Handing out pieces of paper as a newspaper delivery person can be routine and sterile, but handing out diplomas at a graduation can be rich and textured. Snacking on crackers when you’re hungry passes without notice, but eating the consecrated host as a part of communion during mass is a way of becoming one with God. Walking down the hallway at work is boring, but processing up the aisle as a wedding begins and down the aisle as a wedding ends is tremendous.

Ritual offers a way of reflecting on a moment in time. Ritual helps to bring people together into a shared consciousness. Transitions between one state and another are recognized: single to married, young to old, uneducated to learned. While in one sense these transitions are part of an extended process, by pausing and observing this transition at a point in time it becomes more real to us. It becomes an object with which we can interact. We become better able to process our emotions and raise our level of awareness.

 For more on ritual a good place to start is Ritualwell. Also, talk to practitioners of ritual in your community whether pastors, rabbis, witches, judges or others. While we all practice rituals, they will be more aware of ritual observances than you may be.

Meditations on Community and Organized Religion

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This blog post is adapted from a sermon that I delivered this morning answering the twin questions of Why Community? and Why Organized Religion? When I began working on that sermon, I loved the idea of preaching on community. I have always loved feeling that sense of belonging and purpose which can come from community. I have sought community for a long time. While contemplating this topic, it seemed that the more I thought about community, the less focused the concept became. Community literally means together one.

Not Alone

In Genesis 2:18 we read “The Lord God said, ‘It is not good for the human to be alone.’” And as good as dogs and cats can be, animals are not enough—it takes another human for a human not to be alone. At this point in human history it seems that we have that sort of being alone taken care of. There are around 7,068,183,567 people on Earth as of 6:05 pm Saturday, February 23, 2013.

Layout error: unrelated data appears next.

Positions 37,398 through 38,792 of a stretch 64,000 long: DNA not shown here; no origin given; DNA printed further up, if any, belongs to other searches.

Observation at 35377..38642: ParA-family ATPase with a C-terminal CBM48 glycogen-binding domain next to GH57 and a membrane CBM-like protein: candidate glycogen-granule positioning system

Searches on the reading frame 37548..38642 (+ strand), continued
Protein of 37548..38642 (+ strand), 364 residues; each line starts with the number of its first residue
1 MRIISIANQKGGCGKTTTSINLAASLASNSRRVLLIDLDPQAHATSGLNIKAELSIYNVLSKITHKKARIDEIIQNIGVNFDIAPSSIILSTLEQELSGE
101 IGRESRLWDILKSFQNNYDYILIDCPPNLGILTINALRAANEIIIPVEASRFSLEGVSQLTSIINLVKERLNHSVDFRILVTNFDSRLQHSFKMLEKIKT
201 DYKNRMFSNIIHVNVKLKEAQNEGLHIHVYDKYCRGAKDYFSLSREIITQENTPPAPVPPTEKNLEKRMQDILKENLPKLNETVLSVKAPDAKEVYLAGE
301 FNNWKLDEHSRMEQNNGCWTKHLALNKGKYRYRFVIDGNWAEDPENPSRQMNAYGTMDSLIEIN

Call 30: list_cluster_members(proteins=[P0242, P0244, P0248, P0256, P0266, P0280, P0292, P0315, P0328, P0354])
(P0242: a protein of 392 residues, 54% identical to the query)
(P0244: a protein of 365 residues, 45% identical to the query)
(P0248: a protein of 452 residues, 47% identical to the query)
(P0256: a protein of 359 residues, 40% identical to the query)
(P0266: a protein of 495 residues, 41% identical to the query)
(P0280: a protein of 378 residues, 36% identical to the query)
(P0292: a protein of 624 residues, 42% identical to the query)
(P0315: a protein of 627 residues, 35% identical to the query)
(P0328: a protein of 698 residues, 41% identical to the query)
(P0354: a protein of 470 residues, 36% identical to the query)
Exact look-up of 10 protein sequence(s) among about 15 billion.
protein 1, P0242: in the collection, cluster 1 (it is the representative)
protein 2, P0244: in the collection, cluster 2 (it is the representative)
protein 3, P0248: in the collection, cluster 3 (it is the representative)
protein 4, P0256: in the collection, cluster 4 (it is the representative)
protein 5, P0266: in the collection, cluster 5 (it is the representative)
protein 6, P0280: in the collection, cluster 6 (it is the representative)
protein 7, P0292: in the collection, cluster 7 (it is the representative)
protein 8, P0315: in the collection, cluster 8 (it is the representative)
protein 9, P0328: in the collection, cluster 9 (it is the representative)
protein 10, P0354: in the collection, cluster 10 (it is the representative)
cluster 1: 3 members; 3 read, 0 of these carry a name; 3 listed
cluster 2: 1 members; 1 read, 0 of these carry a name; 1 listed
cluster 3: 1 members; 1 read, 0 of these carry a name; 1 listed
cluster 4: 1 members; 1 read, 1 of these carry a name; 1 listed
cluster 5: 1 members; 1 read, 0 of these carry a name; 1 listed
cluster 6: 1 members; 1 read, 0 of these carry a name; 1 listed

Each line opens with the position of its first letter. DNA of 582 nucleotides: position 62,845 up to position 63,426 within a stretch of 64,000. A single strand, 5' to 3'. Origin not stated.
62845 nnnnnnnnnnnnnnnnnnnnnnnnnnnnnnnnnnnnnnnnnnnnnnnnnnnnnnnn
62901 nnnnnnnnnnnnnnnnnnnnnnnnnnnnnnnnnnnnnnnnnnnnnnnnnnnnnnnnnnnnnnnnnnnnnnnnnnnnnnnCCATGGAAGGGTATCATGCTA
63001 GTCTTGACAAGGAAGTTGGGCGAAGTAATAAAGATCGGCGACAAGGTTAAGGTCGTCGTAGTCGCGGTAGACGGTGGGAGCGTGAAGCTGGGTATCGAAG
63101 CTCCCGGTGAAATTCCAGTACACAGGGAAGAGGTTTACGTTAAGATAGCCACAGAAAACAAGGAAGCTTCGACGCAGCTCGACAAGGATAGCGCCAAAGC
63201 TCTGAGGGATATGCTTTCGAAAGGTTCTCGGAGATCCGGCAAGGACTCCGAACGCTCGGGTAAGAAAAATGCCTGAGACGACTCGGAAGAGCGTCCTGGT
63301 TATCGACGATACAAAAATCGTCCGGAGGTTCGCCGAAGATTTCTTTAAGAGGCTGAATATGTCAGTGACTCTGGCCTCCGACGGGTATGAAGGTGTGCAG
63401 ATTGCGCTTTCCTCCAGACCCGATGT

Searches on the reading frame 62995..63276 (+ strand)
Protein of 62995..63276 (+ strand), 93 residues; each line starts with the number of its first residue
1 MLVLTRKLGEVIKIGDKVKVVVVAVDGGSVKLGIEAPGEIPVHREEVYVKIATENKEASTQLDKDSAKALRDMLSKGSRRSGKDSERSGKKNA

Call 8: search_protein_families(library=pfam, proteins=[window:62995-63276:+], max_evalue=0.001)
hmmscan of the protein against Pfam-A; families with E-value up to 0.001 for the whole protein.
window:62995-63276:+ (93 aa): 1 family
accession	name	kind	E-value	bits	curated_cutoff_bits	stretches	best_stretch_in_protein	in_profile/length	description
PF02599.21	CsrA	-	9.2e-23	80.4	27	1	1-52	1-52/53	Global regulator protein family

The truism that it is not good for a human to be alone can echo in our ears in these days of mass shootings. We often hear of the shooters feeling isolated. On the flip side, we hear that if only people were in relationship with the shooter and talking to the person then they would have known sooner what was going on. Isolation and loneliness can become their own sort of boogey man.

All Alone in a Crowded Room

Isolation has other less obvious effects too. The challenge of Ecclesiastes holds. It seems that we can be utterly alone even with other people in the world. If we don’t have a companion close to us or a child or a sibling then how can we find meaning to our work and self-sacrifice? Who will benefit from our self-denial? Merely having more than one person on Earth is not enough. We need connection.

Organized Religion

When the worship team for our congregation began discussing using Why questions for the sermons in Lent, today’s question was framed as “Why Organized Religion?” Offering a defense of all organized religion is quite a daunting task. Moreover I am not certain that I am the right person to do it. I left the Catholic Church for the Church of the Brethren. The Catholic Church seems to be the epitome of organized religion in Christianity. They have hierarchy down. Priests around the world follow the order of mass prescribed in books handed down from the Apostolic See. Catholics follow one supreme Pope whereas the Orthodox follow one Patriarch among many. Brethren have councils. And I left the Catholics behind for a group where the individual had more power. The Church of the Brethren is set up as a representative democracy which offers more hope for change.

Religion Without Hierarchy